Woman Around Town’s Editor Charlene Giannetti and writers for the website talk with the women and men making news in New York, Washington, D.C., and other cities around the world. Thanks to Ian Herman for his wonderful piano introduction.
At the culmination of NYC Pride week, four 2017 MAC Award nominated vocalists: Celia Berk, Sally Darling, Josephine Sanges, Lisa Viggiano and the year’s winner, Meg Flather, gathered at Don’t Tell Mama to present songs that reflected the times and title theme. Mutual admiration was pronounced. The concert benefited Trinity place Shelter LGBTQ Youth Programs.
Effectively opening off stage with Carly Simon’s “Let the River Run”, each vocalist introduced the next in a medley of songs rife with hopeful anticipation. (Except for the Gershwins’ “By Strauss.”) The room’s collective mood seemed to swell.
Josephine Sanges; Sally Darling
Josephine Sanges’ waltzy “Pure Imagination” (Leslie Bricusse/Anthony Newley) was joyfully sincere. Phrasing emerged like longlined skating. Even scat glided…twirled and giggled. An understated, utterly sympathetic “Take Me to The World” showed a different aspect of the vocalist’s interpretive talent. (Stephen Sondheim’s Evening Primrose) Hands at her sides, looking into our eyes, Sanges reached the audience. In complete contrast, John M. Cook’s original, unexpected arrangement of “Ding Dong the Witch is Dead” (Harold Arlen/ E.Y. Yip Harburg) …Oh we oh, huh oh oh…with snippets of other songs from The Wizard of Oz, brought out the jazz baby in full flower.
Sally Darling offered Noel Coward’s “20th Century Blues” in apt, deadpan tandem with “Strange Days” (Amanda McBroom and Michele Brourman.) Darling is all vibrato, enunciating like an actress. …If you don’t like where we’re going/Honey, grab an oar and row…she sang. Right on. Kander & Ebb’s “What Would You Do?” and Sondheim’s awkward “Ah, But Underneath” were committed but confined-the performer shut out her audience.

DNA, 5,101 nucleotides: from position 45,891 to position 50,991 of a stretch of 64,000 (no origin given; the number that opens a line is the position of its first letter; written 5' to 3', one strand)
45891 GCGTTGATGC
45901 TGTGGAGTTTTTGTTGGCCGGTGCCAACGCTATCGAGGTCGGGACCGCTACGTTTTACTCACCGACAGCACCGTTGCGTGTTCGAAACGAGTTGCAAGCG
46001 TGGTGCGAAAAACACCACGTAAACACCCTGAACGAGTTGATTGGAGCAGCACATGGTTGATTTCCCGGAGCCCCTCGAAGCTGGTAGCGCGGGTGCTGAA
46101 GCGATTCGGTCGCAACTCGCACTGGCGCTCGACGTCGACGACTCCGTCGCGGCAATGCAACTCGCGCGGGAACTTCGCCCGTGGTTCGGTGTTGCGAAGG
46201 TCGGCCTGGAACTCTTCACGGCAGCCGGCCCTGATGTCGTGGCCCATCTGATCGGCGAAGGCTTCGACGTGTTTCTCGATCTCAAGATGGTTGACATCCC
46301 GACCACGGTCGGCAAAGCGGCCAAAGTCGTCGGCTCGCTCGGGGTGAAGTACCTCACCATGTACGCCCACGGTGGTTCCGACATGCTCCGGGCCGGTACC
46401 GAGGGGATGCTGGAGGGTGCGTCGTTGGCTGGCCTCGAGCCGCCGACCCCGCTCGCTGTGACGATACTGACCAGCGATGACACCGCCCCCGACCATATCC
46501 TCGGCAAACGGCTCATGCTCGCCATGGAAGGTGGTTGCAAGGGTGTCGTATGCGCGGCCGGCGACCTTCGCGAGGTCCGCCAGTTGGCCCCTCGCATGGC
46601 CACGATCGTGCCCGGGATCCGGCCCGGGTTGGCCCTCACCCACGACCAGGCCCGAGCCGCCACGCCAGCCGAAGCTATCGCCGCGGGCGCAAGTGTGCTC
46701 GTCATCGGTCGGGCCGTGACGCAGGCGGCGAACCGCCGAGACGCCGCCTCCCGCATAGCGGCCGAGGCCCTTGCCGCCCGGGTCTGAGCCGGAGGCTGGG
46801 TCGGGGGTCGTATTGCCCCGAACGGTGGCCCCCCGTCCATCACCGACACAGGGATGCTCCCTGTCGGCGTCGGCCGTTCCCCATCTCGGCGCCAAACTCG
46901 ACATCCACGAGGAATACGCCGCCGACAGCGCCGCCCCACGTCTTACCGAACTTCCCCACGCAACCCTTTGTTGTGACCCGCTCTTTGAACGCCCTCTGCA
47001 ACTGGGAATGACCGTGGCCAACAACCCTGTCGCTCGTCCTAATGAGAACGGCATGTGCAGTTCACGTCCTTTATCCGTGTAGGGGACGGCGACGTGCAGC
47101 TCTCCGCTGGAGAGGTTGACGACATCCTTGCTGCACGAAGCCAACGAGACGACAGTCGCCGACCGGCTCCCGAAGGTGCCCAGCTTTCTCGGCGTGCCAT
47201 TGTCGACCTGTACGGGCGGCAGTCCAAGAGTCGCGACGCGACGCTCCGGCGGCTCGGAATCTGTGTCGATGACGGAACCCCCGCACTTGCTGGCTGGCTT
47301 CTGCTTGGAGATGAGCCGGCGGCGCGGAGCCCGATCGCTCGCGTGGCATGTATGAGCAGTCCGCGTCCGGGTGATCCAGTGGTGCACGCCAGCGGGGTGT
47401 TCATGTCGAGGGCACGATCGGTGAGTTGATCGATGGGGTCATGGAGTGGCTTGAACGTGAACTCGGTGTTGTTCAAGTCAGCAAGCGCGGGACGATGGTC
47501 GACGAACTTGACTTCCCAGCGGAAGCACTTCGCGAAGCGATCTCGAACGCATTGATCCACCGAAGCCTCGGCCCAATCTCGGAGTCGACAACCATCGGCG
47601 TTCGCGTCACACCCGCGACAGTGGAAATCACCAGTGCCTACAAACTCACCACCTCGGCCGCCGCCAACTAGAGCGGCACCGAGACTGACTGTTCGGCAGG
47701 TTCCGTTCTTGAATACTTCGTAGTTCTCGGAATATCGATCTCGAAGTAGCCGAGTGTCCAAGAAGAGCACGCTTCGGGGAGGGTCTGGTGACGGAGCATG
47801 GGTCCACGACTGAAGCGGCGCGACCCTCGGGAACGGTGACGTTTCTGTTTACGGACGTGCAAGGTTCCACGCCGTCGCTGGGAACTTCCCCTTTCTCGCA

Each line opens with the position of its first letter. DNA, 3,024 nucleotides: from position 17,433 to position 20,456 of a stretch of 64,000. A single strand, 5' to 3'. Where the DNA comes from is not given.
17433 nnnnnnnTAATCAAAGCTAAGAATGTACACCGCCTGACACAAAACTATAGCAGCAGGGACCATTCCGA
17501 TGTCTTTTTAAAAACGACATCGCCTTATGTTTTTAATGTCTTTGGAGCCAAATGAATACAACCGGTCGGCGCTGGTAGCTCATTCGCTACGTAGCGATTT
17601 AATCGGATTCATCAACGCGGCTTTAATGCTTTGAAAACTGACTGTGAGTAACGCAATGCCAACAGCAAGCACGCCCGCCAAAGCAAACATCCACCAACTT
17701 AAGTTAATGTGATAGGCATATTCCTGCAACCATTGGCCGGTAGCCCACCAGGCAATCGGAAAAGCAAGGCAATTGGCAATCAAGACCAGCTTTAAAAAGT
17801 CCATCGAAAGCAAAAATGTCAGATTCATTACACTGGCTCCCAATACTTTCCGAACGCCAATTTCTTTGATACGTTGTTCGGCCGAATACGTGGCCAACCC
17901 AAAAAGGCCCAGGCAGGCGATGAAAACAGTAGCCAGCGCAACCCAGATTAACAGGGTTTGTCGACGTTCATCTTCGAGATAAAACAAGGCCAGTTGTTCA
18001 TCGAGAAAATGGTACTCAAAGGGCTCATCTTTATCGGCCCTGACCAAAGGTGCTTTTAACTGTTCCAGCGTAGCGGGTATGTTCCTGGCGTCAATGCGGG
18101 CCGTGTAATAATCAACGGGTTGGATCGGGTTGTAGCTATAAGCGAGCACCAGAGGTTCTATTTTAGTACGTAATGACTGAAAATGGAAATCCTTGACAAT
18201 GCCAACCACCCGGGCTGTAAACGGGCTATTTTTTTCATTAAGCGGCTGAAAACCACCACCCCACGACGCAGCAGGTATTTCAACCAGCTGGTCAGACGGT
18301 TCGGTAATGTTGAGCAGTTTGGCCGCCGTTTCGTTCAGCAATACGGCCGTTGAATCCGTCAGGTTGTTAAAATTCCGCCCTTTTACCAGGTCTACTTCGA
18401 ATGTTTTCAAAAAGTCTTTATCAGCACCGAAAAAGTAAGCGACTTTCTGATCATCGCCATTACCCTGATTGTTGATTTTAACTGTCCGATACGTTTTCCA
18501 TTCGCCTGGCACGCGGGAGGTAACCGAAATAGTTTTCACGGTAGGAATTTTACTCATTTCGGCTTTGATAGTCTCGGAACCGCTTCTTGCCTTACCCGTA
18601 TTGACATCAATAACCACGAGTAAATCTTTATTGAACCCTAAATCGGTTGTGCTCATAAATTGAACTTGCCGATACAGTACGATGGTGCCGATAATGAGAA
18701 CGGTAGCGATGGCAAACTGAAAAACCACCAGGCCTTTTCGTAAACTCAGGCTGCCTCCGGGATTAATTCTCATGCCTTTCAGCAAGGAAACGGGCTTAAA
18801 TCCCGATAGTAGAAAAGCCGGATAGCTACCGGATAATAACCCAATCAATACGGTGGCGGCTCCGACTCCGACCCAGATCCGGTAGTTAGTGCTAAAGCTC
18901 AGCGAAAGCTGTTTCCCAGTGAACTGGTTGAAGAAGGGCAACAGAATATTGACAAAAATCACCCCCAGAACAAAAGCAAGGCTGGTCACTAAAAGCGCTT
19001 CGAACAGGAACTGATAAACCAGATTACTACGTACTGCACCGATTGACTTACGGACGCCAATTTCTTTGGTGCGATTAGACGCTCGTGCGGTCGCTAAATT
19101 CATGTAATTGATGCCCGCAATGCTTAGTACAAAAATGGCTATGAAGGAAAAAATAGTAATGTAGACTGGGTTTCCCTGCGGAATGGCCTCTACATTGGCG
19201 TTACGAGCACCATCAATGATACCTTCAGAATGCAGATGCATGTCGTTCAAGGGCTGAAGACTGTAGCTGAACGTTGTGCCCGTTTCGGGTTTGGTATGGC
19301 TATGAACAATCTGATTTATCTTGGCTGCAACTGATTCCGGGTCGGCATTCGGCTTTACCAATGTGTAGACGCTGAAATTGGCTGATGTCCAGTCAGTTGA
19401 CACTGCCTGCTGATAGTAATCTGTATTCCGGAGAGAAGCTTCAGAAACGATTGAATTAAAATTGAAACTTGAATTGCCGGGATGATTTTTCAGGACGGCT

Celia Berk; Meg Flather
Don Tucker’s very funny “French Song” was enacted by Meg Flather with flair. To hear the wry, ersatz French ride that lovely voice was a study in successful opposites. “Hush, Hush Hush”, a delicate song I found obscure out of context and “If” (Paula Cole/David Gates), riding rapid, staccato piano in opposition to lyrics followed. Flather’s own, MAC Winning number “Hold On Tight” (additional music John Mettam) bubbled over with good advice…Hold on tight/Breathe it in/Clear the mind of tomorrow…Sentiments were savored; octaves seamlessly shifted like tickling. Warmth flowed. With this last song, Flather looked back at her fans.
Despite a cold that added Lauren Bacall coloring to vocals, Celia Berk gave fine performances utilizing expressive parlando, innate skill with phrasing, and unabashed accessibility to the audience. Berk sang affectionate, well rendered geography songs with minimal, selective gestures. Her version of Stephen Sondheim’s “Sand”, a highlight, was like watching musical monologue- eloquent, nuanced, and palpably fostered by an appealing ssss.
Lisa Viggiano swung two American Songbook numbers, after which she shifted gears to offer Tim Di Pasqua’s “Three’s A Charm”, written as outreach to GLBT’s anti-bullying campaign. The song was one of that were two simple, stirring, and emphatically on target. ….One-feeling lighter/Two-getting brighter/Three-feeling better…Viggiano sang wholeheartedly in the first verse. The audience provided vocal counting the second lilting time around. It felt like a benignly lead mantra.